With the hope that this would buy him some time, Emerson got busy. It was mid morning when he finished burying the two men. Not that he felt either one of them deserved it. His main concern was in hiding any evidence that could point someone else in his direction. After taking what few useful provisions the stranger had on him, he hid the saddles and the tack. Randall and the stranger’s horses were left to go wild. He then took the money he and Randall had gotten from the bank they held up back in Railway Gorge several days ago and stuffed it into his saddlebag. Emerson mounted up and continued east, away from where he and Randall were to meet up with some acquaintances to plan their next job. Emerson had no plans on becoming an outlaw, and was dragged into the robbery after losing a poker game to Randall. He had no doubt Randall cheated, but he had had too many whiskeys to outdraw Randall in a gunfight. Emerson was lead to the bank to withdraw his entire account as payment of his gambling debt. Before Emerson knew what was going on, he was already an accomplice in the robbery.
While Emerson only worked as a station hand on one of the medium sized ranches just outside Railway Gorge, he had saved enough to buy a share in the Evenstar Bar. Now that plan was shot to pieces and he was a wanted man, an unlikely outlaw. Sherriff Brady was a decent, law abiding, God-fearing man and would most likely believe Emerson, but the bank manager, Bob McKinley, would rather see him hang. Emerson had less money than McKinley, but first dibs on the share in the bar because of a distant relative, both the current owner of the bar and Emerson had in the family tree. That and the fact McKinley was as popular as a rattlesnake at a square dance.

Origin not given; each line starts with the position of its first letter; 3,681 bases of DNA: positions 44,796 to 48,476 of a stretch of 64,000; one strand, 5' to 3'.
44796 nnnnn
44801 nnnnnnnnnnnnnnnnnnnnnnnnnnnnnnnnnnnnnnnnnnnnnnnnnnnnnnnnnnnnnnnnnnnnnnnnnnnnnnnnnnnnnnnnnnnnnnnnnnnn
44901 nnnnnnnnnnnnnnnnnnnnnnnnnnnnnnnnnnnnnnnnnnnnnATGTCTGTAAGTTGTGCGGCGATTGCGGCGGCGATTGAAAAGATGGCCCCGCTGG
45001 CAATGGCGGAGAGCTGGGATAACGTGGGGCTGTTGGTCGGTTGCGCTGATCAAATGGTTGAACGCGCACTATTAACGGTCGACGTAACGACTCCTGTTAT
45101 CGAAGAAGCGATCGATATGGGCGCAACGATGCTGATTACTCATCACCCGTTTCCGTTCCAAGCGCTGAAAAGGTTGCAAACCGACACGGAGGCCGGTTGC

Luckily, Randall’s friends did not know about Emerson, so he would not have them on his tail when Randall didn’t rendeaveux with them in a week’s time. Emerson counted the money and smiled. He would be able to make a fresh start in another state, maybe even buy a small bar outright. A good shave and haircut should disguise him from anyone who knew the rough and rugged cowboy he used to be.